According to Nietzsche, an aristocratic caste is fundamental to the ennoblement of the human species. This caste must believe that there is an order of rank that differentiates great humans from the commoners, and that they, as being of the highest rank, are the meaning and end goal of their society. Society exists in order to create the few exceptional individuals that are its crowning glory, that justify any sacrifice or hardship endured by that society. Life is will to power, says Nietzsche, and will to power is exploitation. All organic processes rely on some form of exploitation of the weaker by the stronger, and it is folly to try to eliminate this exploitation altogether.

Section 260 is a concise and definitive account of Nietzsche's conception of master and slave morality. The contrast of "good" and "bad" was developed by the aristocratic "masters," and is analogous to the contrast of "noble" and "contemptible." The masters see themselves- -strong, healthy, and powerful--as "good," and look down upon the weak, poor, unhappy slaves as "bad." The slaves, on the other hand, come to see their oppressive masters as "evil," and develop the concept of "good" to describe themselves in contrast to these masters.

These are the two fundamental types of morality in the world, and all modern moralities are some kind of amalgamation of these two. For instance, our concept of vanity is a combination of the masters' inclination to think well of themselves and the slaves' sense that their worth is determined by the opinion of other people. Thus, vanity is an attempt to make others think highly of oneself so as to convince oneself of this good opinion.

Nietzsche makes explicit his Lamarckism in section 264. Our character is to a large extent determined by the characters of our ancestors as determined by their station in life. Thus, some people are naturally disposed to being of a more noble character.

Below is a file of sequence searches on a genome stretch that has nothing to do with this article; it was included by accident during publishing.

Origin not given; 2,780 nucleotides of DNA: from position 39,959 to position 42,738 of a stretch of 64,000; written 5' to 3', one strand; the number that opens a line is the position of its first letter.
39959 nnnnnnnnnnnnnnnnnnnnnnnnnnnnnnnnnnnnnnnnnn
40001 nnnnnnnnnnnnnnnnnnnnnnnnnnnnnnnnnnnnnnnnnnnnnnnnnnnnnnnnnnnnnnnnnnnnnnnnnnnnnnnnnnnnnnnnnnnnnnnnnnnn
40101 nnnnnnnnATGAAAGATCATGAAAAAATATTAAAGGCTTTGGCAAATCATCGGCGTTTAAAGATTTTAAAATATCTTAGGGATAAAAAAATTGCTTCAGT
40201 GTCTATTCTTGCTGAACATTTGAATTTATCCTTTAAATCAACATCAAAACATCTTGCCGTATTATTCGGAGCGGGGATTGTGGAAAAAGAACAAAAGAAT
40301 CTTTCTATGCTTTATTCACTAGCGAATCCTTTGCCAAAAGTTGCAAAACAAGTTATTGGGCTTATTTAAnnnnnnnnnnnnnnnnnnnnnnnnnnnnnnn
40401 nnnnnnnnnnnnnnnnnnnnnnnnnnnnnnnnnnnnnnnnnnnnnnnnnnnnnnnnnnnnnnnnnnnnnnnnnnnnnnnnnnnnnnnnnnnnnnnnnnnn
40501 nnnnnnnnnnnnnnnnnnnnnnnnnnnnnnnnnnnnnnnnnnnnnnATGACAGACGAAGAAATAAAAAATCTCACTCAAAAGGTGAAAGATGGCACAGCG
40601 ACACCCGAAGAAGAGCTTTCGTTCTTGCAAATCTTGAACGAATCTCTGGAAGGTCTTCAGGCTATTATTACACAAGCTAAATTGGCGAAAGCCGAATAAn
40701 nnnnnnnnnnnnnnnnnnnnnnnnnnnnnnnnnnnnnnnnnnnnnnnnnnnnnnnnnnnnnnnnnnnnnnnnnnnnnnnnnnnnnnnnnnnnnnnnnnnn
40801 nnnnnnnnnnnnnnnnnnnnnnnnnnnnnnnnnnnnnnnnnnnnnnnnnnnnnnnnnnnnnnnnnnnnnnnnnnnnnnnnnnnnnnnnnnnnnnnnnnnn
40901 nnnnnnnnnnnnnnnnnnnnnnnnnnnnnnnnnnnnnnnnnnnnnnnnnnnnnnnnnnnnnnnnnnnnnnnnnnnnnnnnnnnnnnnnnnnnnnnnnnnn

By simple majority rule, the exceptional is always marginalized. Nietzsche points to the development of language as a means of expressing what people share in common and can understand of one another. Whatever is exceptional and uncommon is thus necessarily difficult to express in language and difficult for the majority to understand. The greater a thought is, the longer it takes for posterity to recognize it. Higher spirits are thus always misunderstood and made to suffer. In order to ward of unwanted pity, these higher spirits create masks that conceal this suffering from the public. The only thing worse than being misunderstood is being understood; that would mean someone else had been made to endure their suffering as well.

Nietzsche also remarks on the solitude of people who aspire to rise above the masses. To such people, all company is a means, a delay, or a resting-place: until their goal is reached, nothing else is of any importance. Reflecting on this fact, Nietzsche suggests that perhaps it is not genius, but the opportunity to take full advantage of genius, that is so rare. The noble man is not distinguished by works or deeds so much as by a degree of self-respect that commoners lack.

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